Current log could be the server.log in a standard setup. If someone has done something
more advanced in their logging setup, the name becomes necessary
On 25 Sep 2013, at 08:34, Jaikiran Pai wrote:
On Wednesday 25 September 2013 09:25 AM, Ondrej Zizka wrote:
> 1) Could it have a "read-log-file()" without name= specified, which would
read the "current" log file?
Given the way logger categories and appenders/handlers interact, within a logging
framework, I don't think there's any notion of "current log file".
It's a very valid scenario where a single logging category can be backed by different
appenders (some of them file appenders) with different attributes and each such appender
writing out to a different file. So having a name of the log file you want to view,
> 2) Regarding security - what, besides logs, do we expect to be in the log dir? Could
the admin block it by setting write-only rights?
> On 25.9.2013 02:40, James R. Perkins wrote:
>> I'm replying to this old thread to reopen this conversation about reading log
files. I've complete some work  on reading log files via an operation. This is not
exactly like the JIRA suggests where it would only read the last 10 error messages. All
this change allows is the raw contents of the file to be read. The idea is this could be
used to read the entire contents of the log file as a whole, or in chunks.
>> What I've done is added two new operations list-log-files and read-log-file.
>> The list-log-files simply lists all files in the jboss.server.log.dir. This may
or may not be a good idea really. I can see some potential security risks here mainly just
seeing files that may contain sensitive data. One way I've thought of to get around
that is read the logging subsystem model and only show files from known types like the
file-handlers. The main issue with that is there is no good way to get this to work for
>> The read-log-file simple does what it says and reads the contents of a log file
line by line. Reading line by line should work for the most part unless the an
non-standard line delimiter is used. There are 5 options for this option;
>> • name (required): the name of the log file to read
>> • encoding: the encoding for the log file
>> • lines: the number of lines to read, defaults to 10
>> • skip: the number of lines to skip before adding the results
>> • tail: true to read from the bottom up, default is true
>> The result of this is just a list of lines with the \n or \r\n stripped. Just to
clarify too a line means a line in the file, not a log record e.g. stack traces are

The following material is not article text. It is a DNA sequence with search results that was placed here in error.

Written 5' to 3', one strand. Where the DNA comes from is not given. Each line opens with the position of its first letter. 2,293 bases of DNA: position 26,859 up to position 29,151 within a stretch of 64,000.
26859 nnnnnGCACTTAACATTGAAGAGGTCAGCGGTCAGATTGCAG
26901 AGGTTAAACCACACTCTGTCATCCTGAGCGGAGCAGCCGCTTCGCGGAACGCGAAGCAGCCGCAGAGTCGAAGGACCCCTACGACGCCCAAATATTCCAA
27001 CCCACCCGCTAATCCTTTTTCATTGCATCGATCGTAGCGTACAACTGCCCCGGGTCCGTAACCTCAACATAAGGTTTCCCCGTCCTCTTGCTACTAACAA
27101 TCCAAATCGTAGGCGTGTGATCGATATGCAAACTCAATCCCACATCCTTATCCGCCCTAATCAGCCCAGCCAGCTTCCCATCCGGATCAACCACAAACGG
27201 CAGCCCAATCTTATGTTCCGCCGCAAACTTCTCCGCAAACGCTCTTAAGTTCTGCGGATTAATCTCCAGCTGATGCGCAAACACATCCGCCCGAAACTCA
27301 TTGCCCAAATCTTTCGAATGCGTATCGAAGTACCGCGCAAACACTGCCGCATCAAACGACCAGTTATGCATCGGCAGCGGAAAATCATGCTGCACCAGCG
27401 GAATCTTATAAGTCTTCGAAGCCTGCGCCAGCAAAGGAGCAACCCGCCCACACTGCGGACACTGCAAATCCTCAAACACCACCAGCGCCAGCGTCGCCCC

generally composed of multiple lines.
>> So this begs the question, will this work for what we want? What concerns does
anyone else have?
>> I have not yet submitted a PR yet as I wanted to get some feedback before we bake
>> : https://github.com/jamezp/wildfly/compare/WFLY-280-read
>> On 08/14/2013 10:03 AM, James R. Perkins wrote:
>>> I had posted this to another list, but this is a more appropriate place for
it. I think there needs to be a general discussion around this as it's been mentioned,
at least to me, a few times here and there and I know Heiko raised the issue some time a
>>> The original JIRA, WFLY-280, is to display the last 10 error messages
only. To be honest I wouldn't find that very useful. To me if I'm looking for logs
I want to see all logs, but that's not always so easy. Like the syslog-handler which
doesn't log to a file so there is no way to read those messages back.
>>> The current plan for the last 10 error messages is we store messages in a
queue that can be accessed via an operation. This works fine until the error message
you're interested in is 11 or you want to see warning messages.
>>> Another option I had come up with is reading back the contents of the file,
for example the server.log. This could be problematic too in that there is no way to
filter information like only see error messages or only see warning messages. To solve
this I have considered creating a JSON formatter so the results could be queried, but I
don't think it should be a default which would mean it's not reliable for the
console to assume it's getting back JSON.
>>> I've also thought about, haven't tested this and it may not work at
all, creating a handler that uses websockets to send messages. I'm not sure how well
this would work and it's possible it may not even work for bootstrap logging.
>>> With regards to audit logging, we're probably going to have to do
something totally different from what we'll do in the logging subsystem since it
doesn't use standard logging.
>>> I guess the bottom line is what does the console want to see? Do you want to
see all raw text log messages? Do you want all messages but in a format like JSON that you
can query/filter? Do you really want only the last 10 error messages only? All or none of
these might be possible, but I really need to understand the needs before I can explore
more in depth what the best option would be.
>>> : https://issues.jboss.org/browse/WFLY-280
>>> James R. Perkins
>>> Red Hat JBoss Middleware
>> James R. Perkins
>> Red Hat JBoss Middleware
>> wildfly-dev mailing list
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